The ascription of the ungentlemanly act to the devil, the swan-song of tortfeasors and the customary ululation of wrongdoers under the pressure of cross-examination, was least expected of a lawmaker, a gentleman, who knows or should know what to do. What he did (assault and battery) was highly tortuous and capable of subjecting him to liability under the principles of the law of torts, as well as to criminal prosecution under the Penal Code Law.

We believe that there ought to be a code of conduct for all members of the National Assembly and that each member ought to have some standard of behaviour. For the avoidance of doubt, we believe that Senator Isa Mohammed or any Senator for that matter, has the right to ask questions on the finances of the Senate, but that a Senator, a gentleman, with the epithet of "distinguished", gratuitously slapped a colleague, let alone a female colleague, is ignoble, and represents an indictment on the National Assembly. We dare say that no gentleman would slap a woman, even at the domestic level, under whatever provocation or excuse. Nigeria, it should be noted, is a signatory to the International Convention on the Elimination of Discrimination Against Women and its Optional Protocol. We consider the attack on Senator Anisulowo by Senator Mohammed an assault on womanhood.
Which explains why the matter ought to have been referred to the Senate Committee on Ethics and Public Petitions for adjudication; for even if the attack on Senator Anisulowo took place outside the Senate chamber, the fact remains, first, that both the attacked and the attacker are members of the Upper Chamber of the National Assembly, and secondly, that the reason for the attack is directly related to the sharing of Senate funds.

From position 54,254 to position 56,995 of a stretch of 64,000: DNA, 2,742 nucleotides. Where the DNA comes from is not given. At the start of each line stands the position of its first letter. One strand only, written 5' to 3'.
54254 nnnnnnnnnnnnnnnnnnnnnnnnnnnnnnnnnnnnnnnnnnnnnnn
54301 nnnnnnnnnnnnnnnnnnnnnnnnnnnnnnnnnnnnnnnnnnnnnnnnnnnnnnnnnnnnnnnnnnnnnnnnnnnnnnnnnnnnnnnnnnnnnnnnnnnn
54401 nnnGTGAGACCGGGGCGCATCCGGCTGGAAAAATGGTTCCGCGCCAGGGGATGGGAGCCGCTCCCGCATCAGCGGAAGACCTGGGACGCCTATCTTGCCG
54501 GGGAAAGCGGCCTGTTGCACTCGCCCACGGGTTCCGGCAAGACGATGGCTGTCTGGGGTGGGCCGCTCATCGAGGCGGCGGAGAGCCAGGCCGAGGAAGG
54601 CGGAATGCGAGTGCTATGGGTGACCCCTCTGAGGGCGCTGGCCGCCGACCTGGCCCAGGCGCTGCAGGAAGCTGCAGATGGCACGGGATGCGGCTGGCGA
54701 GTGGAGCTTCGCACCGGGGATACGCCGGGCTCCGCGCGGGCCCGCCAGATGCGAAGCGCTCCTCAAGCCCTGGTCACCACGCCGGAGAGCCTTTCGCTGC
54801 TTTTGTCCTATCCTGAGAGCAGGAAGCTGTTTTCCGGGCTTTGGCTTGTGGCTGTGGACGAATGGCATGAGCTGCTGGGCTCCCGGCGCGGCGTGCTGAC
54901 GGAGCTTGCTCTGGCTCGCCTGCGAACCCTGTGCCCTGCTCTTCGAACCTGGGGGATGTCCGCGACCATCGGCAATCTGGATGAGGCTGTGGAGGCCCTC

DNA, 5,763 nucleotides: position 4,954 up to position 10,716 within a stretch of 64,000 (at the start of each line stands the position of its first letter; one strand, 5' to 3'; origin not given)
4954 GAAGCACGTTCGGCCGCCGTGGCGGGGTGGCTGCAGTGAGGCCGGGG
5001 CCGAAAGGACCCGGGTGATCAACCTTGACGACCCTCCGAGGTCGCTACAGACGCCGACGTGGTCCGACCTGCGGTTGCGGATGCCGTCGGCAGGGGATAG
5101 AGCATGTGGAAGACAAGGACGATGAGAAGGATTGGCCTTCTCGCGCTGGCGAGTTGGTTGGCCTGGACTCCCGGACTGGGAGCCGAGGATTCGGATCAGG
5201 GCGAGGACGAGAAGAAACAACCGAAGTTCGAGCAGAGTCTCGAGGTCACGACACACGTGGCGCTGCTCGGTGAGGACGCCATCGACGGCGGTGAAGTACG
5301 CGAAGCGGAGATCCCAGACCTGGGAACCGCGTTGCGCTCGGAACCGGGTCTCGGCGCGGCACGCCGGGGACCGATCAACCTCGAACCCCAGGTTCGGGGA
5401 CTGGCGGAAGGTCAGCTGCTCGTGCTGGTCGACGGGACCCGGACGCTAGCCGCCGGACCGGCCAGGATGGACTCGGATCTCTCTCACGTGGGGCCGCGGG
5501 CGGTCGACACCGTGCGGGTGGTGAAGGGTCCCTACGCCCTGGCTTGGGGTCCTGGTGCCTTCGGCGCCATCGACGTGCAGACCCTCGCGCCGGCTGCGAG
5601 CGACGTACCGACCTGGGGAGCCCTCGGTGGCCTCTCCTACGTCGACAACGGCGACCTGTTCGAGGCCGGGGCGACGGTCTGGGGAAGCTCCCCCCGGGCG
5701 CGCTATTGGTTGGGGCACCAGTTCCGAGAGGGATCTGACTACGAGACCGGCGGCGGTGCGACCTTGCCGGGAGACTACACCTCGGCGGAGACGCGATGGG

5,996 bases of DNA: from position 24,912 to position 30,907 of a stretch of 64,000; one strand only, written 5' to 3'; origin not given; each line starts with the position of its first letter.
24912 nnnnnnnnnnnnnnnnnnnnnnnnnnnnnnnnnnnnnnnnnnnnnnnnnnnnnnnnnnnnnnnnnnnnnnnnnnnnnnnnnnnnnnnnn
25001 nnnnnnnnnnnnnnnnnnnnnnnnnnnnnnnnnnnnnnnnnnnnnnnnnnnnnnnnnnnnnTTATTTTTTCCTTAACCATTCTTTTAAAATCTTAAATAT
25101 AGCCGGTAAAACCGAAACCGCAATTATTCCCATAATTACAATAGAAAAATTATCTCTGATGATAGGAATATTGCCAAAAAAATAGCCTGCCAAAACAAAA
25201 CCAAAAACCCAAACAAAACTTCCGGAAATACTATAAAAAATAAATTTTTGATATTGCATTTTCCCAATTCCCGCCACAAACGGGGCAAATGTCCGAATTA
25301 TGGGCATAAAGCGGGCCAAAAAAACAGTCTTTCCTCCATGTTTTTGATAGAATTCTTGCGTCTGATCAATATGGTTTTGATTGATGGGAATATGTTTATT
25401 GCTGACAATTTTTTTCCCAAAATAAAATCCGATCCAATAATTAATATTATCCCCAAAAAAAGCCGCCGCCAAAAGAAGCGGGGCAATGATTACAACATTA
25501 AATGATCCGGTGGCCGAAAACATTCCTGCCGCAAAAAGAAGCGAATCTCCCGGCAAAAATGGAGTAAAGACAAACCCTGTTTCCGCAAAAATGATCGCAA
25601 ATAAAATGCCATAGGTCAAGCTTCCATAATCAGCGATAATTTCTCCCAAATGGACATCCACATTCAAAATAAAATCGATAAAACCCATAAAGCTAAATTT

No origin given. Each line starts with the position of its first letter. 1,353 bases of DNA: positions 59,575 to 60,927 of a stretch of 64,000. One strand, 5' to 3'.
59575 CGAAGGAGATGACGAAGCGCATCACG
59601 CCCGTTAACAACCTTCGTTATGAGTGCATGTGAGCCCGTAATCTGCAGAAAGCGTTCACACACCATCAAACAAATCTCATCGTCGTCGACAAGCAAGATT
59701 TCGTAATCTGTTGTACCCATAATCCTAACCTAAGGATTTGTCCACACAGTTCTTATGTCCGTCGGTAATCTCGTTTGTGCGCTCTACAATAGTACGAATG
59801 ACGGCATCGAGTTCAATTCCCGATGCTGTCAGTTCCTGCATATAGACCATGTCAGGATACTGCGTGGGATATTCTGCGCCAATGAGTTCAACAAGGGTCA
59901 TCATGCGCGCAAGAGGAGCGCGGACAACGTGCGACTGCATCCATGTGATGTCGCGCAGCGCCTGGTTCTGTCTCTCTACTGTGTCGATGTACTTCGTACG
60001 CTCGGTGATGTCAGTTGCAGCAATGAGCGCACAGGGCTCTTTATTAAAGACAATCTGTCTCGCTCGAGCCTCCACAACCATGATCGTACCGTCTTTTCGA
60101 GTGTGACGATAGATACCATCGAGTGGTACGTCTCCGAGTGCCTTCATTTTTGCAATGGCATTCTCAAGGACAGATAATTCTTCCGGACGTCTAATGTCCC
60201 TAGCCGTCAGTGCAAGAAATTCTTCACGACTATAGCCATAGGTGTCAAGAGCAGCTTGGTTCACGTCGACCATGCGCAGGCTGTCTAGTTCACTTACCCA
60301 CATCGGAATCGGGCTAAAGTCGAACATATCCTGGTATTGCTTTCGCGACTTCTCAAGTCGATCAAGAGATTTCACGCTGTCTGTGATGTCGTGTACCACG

However, in view of the fervid apologies of Senator Mohammed, particularly the interventions of the Niger State House of Assembly, the Niger State Government and of other concerned citizens, and, more particularly, in view of Senator Iyabo Anisulowo's reported forgiveness of her erring attacker, we commend the Senate's handling of the matter so far, except for the fact that the punitive measure taken " a two-week suspension foisted on Senator Isa Mohammed " is grossly inadequate.

This is because Senator Mohammed's offence is dual in nature: he slapped a fellow Senator, a woman, in a public place, and he originally forcefully denied the offence, a clear perjury. In some other democracies, someone like Senator Isa Mohammed would have handed in his notice and taken an early retirement; but this is Nigeria.

Be all that as it may, we believe that this slapping incident presents an opportunity for the leadership of the Senate to get all the various Senate committee chairmen to account for the funds allocated to them on a regular basis. This way, the sad incident involving Senator Isa Mohammed and Iyabode Anisulowo would have been obviated.